Race, Nate Silver, RB Kitaj, Philanthropy
Presented by Philip Dodd. Including a review of David Mamet's play Race, statistician Nate Silver, a British Museum collection of prints by RB Kitaj and a debate on philanthropy.
Philip Dodd reviews the UK premiere of David Mamet's controversial play Race and discusses its impact and arguments with Susannah Clapp and Kit Davies.
Nate Silver is the star statistician who accurately predicted the results of every state in the 2012 US election. He tells Philip why every child should study statistics and whether careful data analysis could have predicted the attack on the World Trade Center in New York in 2011.
Not long before his death the artist RB Kitaj donated a collection of over 300 of his prints to the British Museum now some of them are in display for the first time. Philip Dodd has been to see them and asks why the artist might have chosen the British Museum to host this collection.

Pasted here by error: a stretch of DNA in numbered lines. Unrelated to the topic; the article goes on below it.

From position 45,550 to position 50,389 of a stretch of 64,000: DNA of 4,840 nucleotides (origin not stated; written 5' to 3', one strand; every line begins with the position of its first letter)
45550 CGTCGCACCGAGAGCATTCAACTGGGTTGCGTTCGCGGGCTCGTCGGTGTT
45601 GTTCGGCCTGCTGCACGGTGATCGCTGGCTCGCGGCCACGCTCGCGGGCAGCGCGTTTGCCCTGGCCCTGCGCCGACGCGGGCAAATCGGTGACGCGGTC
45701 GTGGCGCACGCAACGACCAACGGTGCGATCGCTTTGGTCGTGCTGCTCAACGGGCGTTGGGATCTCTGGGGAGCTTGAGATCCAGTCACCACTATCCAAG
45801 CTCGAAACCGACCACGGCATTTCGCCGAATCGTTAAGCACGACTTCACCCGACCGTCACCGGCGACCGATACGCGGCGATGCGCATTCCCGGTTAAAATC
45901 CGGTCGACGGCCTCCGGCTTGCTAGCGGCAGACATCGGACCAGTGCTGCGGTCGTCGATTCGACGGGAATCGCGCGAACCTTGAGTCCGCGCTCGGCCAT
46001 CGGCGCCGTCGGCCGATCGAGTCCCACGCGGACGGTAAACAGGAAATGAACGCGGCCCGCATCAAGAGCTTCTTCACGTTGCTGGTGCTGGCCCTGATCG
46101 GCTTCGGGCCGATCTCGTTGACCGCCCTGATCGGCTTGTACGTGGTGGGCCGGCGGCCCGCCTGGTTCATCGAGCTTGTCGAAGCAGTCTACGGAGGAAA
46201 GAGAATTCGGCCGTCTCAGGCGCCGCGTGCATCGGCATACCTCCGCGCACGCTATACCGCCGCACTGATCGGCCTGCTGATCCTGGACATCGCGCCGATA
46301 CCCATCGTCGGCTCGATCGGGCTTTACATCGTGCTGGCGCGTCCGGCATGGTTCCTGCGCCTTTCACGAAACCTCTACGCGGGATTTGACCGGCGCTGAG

The gap between the very wealthy and the poorest is ever widening whilst private donations to charities and good causes are shrinking. A new book calls for a societal change in our attitude to philanthropy. Philip and guests discuss the moral implications of giving and being grateful.
First night review of the controversial play Race with Susannah Clapp and Kit Davis.
Nate Silver, the star statistician, talks to Philip Dodd.
John Nickson and David McCoy discuss the moral implications of giving and being grateful.
Philip Dodd and Ian Christie ask why Kitaj donated his prints to the British Museum.
As part of the Recent Acquisitions exhibition Kitaj prints will be on display at the British Museum, London until 1st September.
Red Dancer of Moscow, by R.B. Kitaj, 1975, screenprint, photo-screenprint. © The Trustees of the British Museum.
Giving Is Good For You: Why Britain should be bothered and give more by John Nickson is published by Biteback Publishing from 6th June.
Nate SilverThe Signal and the Noise: Why So Many Predictions Fail — but Some Don't by Nate Silver is published by Penguin.